Using the Elastic Stack for Business Intelligence at Liefery

Founded in 2014, Liefery is a delivery company based in Berlin. They provide transparent and plannable same day and next day delivery services. They are also developing urban delivery concepts for the future. By entering the parcel delivery market, their goal is to create the modern customer experience that people expect. This means predictable, plannable parcel delivery at the terms and at the time that suits the receiver.

We recently met with Simon Stemplinger, CTO at Liefery. He walked us through the company’s Elastic  journey that helped enable their business analytics capabilities with Kibana as a core component. As he and Liefery found out, the Elastic Stack is applicable to more than just log analytics.

Before using Elastic, what issues were you looking at solving?

Simon Stemplinger: We develop and run our own software platform to manage and support our delivery services. Our software spans multiple separate apps and services on multiple application cluster nodes. Looking through log files was quite painful, and therefore it was something we only did when we really had to.

Furthermore, we were looking for a business intelligence (BI) software to help our colleagues in the operational teams (where we manage our drivers and the parcels) make sense of our business data and keep track and improve our operational metrics.

We looked at a BI tool, as well as several hosted cloud-based logging apps, before coming across the Elastic Stack as a self-hosted solution for log analytics. I was familiar with the Elasticsearch DB from a previous project where we used it for a full-text product search and knew that it performed well and could handle large amounts of data. We gave the Elastic Stack a test drive and were immediately excited by the combination of the power of the Elasticsearch database and the flexibility and ease of use of the Kibana visualizations. Kibana has quickly become the go-to tool for our answering all questions about our business data.

So you started using the Elastic Stack for log analytics. What other Elastic Stack use cases have you carried out?

Stemplinger: When we started centralizing our logs using the Elastic Stack, several initiatives were also launched around reporting and service quality management. Most of these initiatives were using Excel. It was very tedious and the user adoption was slow. At some point our engineering team thought: "Kibana is great for data visualisation. Why don’t we just try throwing our business data in there and see how far we can get?"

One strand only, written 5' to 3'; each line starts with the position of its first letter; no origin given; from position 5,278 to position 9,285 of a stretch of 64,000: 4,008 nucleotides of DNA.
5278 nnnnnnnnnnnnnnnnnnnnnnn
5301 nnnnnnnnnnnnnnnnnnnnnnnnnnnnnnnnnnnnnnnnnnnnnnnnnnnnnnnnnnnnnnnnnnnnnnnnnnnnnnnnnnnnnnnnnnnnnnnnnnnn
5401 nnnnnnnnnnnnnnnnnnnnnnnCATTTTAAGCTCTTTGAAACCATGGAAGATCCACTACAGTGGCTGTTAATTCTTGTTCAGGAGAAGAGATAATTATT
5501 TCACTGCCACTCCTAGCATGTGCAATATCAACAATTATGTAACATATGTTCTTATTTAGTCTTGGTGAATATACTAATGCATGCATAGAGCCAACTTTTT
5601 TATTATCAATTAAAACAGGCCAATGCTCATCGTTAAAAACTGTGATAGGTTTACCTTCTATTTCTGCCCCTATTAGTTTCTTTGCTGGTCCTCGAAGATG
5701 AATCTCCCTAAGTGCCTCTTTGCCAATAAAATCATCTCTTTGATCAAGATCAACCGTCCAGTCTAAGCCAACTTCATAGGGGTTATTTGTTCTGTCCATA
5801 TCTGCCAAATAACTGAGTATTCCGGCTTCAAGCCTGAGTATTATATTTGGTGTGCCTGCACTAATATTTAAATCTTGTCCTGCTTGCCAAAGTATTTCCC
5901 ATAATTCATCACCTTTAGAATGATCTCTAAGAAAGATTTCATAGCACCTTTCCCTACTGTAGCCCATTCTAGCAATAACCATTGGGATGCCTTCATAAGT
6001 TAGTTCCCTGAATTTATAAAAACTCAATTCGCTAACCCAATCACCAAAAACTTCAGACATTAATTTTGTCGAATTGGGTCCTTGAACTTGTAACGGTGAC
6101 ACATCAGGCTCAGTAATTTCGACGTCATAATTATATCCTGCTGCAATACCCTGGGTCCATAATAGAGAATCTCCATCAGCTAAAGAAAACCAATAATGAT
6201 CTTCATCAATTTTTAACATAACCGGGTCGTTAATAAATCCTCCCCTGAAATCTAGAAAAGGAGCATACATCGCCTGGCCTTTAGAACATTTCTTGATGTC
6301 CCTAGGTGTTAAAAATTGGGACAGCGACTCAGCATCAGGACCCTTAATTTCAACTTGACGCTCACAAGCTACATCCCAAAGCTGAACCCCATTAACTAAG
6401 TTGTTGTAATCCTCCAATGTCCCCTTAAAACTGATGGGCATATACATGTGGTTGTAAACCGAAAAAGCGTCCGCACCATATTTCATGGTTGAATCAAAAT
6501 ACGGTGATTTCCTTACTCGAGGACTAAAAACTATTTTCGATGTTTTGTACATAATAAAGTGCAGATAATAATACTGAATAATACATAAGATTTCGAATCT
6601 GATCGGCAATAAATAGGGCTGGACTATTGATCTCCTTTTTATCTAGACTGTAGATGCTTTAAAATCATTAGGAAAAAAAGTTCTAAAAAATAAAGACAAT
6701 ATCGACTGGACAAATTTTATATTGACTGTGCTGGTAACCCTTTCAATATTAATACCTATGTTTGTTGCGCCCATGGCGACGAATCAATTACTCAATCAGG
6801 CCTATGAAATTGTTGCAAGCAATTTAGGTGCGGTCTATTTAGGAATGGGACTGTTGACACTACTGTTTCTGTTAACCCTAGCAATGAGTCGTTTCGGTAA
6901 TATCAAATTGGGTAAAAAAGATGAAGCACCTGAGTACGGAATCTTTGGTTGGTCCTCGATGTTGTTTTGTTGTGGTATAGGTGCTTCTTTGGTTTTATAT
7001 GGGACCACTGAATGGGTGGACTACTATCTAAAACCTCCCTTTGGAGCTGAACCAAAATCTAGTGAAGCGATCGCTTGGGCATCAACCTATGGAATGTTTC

I sat down with our Head of Operations and presented him in a demo how to create visualizations and dashboards using Kibana. He was immediately hooked. Despite not being a technical person, he managed to build in a short time quite in-depth and detailed data visualizations and dashboards. We created system health dashboards for IT and operational quality dashboards for our business teams. We then set up large flat-screen TVs with Raspberry PIs attached showing these dashboards during normal work hours. Kibana became our new de-facto quality and reporting BI tool. 

Then we started using the commercial features, as we wanted to widen our user base to all parts of our company. The security feature of the Elastic Stack lets us give certain users read-only access or limited access to certain indices. This allows us to give read-only access to a wider part of the company while giving write access only to certain trained users. In the future we might extend this to allow access to certain data (e.g. financial data) only to privileged users. 

Our Kibana based reporting solution is still widely popular in the organization. In addition we use the opportunity of having both all application log and business data in one database to do all kinds of business alerting (detection of brute force attacks, API issues, pathologic business data, etc.).

What are the future projects you’re looking at developing with the Elastic Stack?

Stemplinger: Having made a name for ourselves as an innovative software-driven company in the urban logistics space, we are starting to offer our software as SaaS software platform to everyone. A number of key players in the industry have already expressed interest and are starting POC projects in various stages. The Elastic Stack enables us to extend our service offering with a powerful analytics add-on that we can pre-configure with help reports and visualizations out of the box, but that is also highly customizable to our clients’ needs.

Can you tell me more about the impact Elastic has had on your company and the team?

Stemplinger: We experienced tons of process improvements. Today, using the Elastic Stack, the business team can save time on their daily review calls on service quality, they don’t need to allocate more time to actually prepare the report and can just at the quality reports in Kibana. In a similar way, the developers can also quickly detect issues using performance dashboards on which they monitor key metrics like the response time, they also enhanced the data with users IDs to track what’s being done by who. 

In a way, Elastic has helped our teams become more responsive and agile. The Elastic Stack helped us overall to get more insight into our data. The result manifests first and foremost in better service quality, less shipping delays, better predictions, as well as more informed meetings and discussions. It allows us to quickly troubleshoot technical problems and gives both tech and business teams a very powerful tool in their arsenal.

Simon Stemplinger

Simon Stemplinger (@stemps) is the CTO at Liefery. He is a hands-on developer with a passion for databases, and is a big fan of the Elastic Stack. He spent the last 5 years building up the software of the company; from the first lines of code to a fully featured last-mile logistics software platform and SaaS product.